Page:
KSGenWeb - The Primary Source for Kansas Genealogy

KSGenWeb Digital Library

Biographical Sketch
of
James W. Hudgens
Brown County, Kansas

 

-------------------------------------------------------------------------------
KSGENWEB INTERNET GENEALOGICAL SOCIETY COPYRIGHT NOTICE:  In keeping with the KSGenWeb policy of providing free information on the Internet, this data may be used by non-commercial entities, as long as this message remains on all copied materiel.  These electronic pages cannot be reproduced in any format for profit or other gain.  Copying of the files within by non-commercial individuals and libraries is encouraged.  Any other use, including publication, storage in a retrieval system, or transmission by electronic, mechanical, or other means requires approval of the file's author.
-------------------------------------------------------------------------------

The following transcription is from a 750 page book titled "Genealogical and Biographical Record of North-Eastern Kansas, dated 1900.  These have been diligently transcribed and generously contributed by Penny R. Harrell, please give her a very big Thank You! for her hard work!

Gold Bar

James W. Hudgens

Among the well known and respected early settlers of Brown county is the subject of this review, who has been a resident of the community for twenty-two years, during which period he has been actively identified with the agricultural interests and at the same time has given an earnest support to all measures calculated to prove of public benefit.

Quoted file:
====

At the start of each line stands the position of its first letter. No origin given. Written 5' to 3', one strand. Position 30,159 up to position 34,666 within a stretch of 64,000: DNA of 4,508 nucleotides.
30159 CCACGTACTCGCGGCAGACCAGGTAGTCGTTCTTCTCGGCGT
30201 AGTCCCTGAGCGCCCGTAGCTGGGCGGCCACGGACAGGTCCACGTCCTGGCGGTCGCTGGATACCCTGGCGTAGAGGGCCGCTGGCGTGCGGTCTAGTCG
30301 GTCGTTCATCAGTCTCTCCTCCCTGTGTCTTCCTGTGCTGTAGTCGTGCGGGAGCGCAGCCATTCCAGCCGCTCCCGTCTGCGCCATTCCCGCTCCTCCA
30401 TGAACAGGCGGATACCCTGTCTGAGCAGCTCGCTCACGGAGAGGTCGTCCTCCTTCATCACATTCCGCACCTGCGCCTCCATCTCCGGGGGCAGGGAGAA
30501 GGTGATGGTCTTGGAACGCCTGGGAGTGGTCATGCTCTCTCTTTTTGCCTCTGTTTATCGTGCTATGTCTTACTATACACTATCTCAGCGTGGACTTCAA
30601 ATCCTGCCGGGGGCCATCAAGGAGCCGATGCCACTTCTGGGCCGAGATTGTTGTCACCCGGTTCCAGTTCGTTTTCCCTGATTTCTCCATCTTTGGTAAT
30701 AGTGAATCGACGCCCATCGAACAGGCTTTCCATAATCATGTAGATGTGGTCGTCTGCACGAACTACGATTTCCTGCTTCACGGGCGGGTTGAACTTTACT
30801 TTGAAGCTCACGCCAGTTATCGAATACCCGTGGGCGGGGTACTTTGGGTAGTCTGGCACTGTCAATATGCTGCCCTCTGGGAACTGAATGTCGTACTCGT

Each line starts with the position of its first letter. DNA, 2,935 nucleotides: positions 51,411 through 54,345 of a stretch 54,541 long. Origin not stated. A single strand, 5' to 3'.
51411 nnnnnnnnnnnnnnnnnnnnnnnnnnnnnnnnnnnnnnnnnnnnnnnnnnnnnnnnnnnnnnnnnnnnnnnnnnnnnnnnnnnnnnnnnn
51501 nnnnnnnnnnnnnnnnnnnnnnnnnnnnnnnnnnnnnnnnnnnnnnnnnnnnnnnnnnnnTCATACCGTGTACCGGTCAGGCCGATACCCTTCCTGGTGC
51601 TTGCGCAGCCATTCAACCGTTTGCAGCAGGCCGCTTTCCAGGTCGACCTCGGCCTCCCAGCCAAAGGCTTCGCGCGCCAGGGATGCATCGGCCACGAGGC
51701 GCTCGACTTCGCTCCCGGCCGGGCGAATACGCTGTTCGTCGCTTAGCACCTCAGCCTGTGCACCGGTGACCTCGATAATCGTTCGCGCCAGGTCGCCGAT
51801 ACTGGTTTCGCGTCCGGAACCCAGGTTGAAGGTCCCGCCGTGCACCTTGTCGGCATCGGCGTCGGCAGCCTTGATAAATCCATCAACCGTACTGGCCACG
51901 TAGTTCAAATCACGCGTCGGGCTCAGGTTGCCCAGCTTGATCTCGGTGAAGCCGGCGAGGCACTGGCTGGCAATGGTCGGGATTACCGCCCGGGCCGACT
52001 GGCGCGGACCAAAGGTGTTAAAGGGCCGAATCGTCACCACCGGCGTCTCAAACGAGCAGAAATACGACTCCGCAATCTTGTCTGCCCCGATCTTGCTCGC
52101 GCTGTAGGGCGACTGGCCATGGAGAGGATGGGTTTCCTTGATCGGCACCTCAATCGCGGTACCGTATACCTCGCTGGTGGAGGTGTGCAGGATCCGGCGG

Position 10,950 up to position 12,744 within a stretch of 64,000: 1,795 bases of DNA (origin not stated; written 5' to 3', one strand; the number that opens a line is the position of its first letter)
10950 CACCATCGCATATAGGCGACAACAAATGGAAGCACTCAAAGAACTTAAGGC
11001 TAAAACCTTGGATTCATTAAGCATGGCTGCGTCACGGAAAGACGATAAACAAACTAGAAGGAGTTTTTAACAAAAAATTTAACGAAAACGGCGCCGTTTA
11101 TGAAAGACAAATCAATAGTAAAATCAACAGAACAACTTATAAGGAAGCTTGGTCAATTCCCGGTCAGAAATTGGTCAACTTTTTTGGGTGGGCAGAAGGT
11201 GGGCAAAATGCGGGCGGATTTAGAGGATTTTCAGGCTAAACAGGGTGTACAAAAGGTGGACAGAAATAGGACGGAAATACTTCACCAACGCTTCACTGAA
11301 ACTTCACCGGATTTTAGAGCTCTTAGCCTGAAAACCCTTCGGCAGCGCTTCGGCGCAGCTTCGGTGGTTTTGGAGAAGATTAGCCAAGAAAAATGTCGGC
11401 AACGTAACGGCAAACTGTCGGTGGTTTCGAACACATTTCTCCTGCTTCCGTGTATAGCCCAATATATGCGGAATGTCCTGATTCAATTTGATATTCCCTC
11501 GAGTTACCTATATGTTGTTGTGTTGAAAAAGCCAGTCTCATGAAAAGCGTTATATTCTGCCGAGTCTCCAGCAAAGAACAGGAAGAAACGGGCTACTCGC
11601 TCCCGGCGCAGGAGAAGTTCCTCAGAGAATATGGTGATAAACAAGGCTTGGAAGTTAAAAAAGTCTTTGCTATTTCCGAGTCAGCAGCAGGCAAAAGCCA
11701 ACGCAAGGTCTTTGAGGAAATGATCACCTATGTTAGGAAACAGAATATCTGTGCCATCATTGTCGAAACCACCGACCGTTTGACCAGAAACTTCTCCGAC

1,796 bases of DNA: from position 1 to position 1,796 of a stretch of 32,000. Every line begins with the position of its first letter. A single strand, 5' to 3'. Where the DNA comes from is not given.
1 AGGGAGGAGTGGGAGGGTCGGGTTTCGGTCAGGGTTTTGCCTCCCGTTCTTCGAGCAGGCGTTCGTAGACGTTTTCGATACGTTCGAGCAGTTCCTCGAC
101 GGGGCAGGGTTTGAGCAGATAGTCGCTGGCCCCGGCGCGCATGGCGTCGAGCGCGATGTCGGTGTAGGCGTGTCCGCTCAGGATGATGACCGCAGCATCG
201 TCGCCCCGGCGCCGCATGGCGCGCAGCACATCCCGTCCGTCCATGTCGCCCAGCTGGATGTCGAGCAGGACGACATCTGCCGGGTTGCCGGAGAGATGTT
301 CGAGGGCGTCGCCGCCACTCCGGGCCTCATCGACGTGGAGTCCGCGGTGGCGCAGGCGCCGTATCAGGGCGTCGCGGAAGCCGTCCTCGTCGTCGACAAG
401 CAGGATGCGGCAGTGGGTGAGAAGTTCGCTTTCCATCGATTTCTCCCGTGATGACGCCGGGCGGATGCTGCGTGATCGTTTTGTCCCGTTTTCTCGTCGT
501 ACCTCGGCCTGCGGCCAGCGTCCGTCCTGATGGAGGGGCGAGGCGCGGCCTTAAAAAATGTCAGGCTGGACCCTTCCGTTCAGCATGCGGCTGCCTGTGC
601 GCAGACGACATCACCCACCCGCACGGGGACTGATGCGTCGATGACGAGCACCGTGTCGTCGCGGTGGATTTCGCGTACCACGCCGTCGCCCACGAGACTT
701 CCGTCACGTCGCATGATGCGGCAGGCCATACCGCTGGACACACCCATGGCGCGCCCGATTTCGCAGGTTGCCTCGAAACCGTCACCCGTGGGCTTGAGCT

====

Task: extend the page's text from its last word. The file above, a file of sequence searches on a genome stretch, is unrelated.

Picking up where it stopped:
Daniel Hudgens, the progenitor of the Hudgens family of America and the great-grandfather of the subject of this memoir, came to America from Ireland prior to the war of the Revolution and served in the American army.  He settled in Virginia, where, it is presumed he died.  He had seven children.

Our subject was born in Andrew county, Missouri, November 5, 1852, and is a representative of a pioneer family of that state.  His father, John Hudgens, was born in Kentucky, and, having arrived at years of maturity, married Miss Nancy Duff, who was also a native of the Blue Grass state and belonged to an old Virginia family, celebrated for bravery, industry and honesty.

Mr. and Mrs. Hudgens removed to Missouri in the '40s, and there the mother died in Andrew county, at the age of forty years.  The father, surviving her, passed away at the age of fifty-two years.  He was a man of considerable local prominence and a very successful stock dealer.  His political support was given to the Democracy, and he took an active interest in everything calculated to promote the growth and insure the success of his party.

One of his brothers, Prince L. Hudgens, of Savannah, Missouri, a prominent lawyer and a Christian preacher, who had large land interests in Kansas, had an office at Leavenworth, Kansas, and was a very prominent factor in the political life of that city for many years, and his ability made him a recognized leader in moulding public thought and opinion. 

In his religious belief John Hudgens was a Christian, and his wife belonged to the Baptist church. Their fidelity to duty in all life's relations won them the respect of many friends, and they were widely and favorably known in the community in which they made their home.  They had a family of four children, namely: James W.; Mrs. Nancy J. Hatch, of California; Letitia and Prince L., of Missouri. 

James W. Hudgens was reared on the old home farm in Andrew county, and, as soon as old enough to handle the plow, began work in the fields.  While his father informed him in farm work, his mother instilled into his mind habits of honesty and economy.  He acquired his education in the common schools and by study at home, his extensive reading having added materially to his knowledge.

During the period of the Civil War no schools were conducted in Missouri, and he was thus thrown upon his own resources for his education.  In 1870 he came to Kansas, locating on Wolf Creek, and in 1878 he took up his abode upon his present farm in Mission township, Brown county.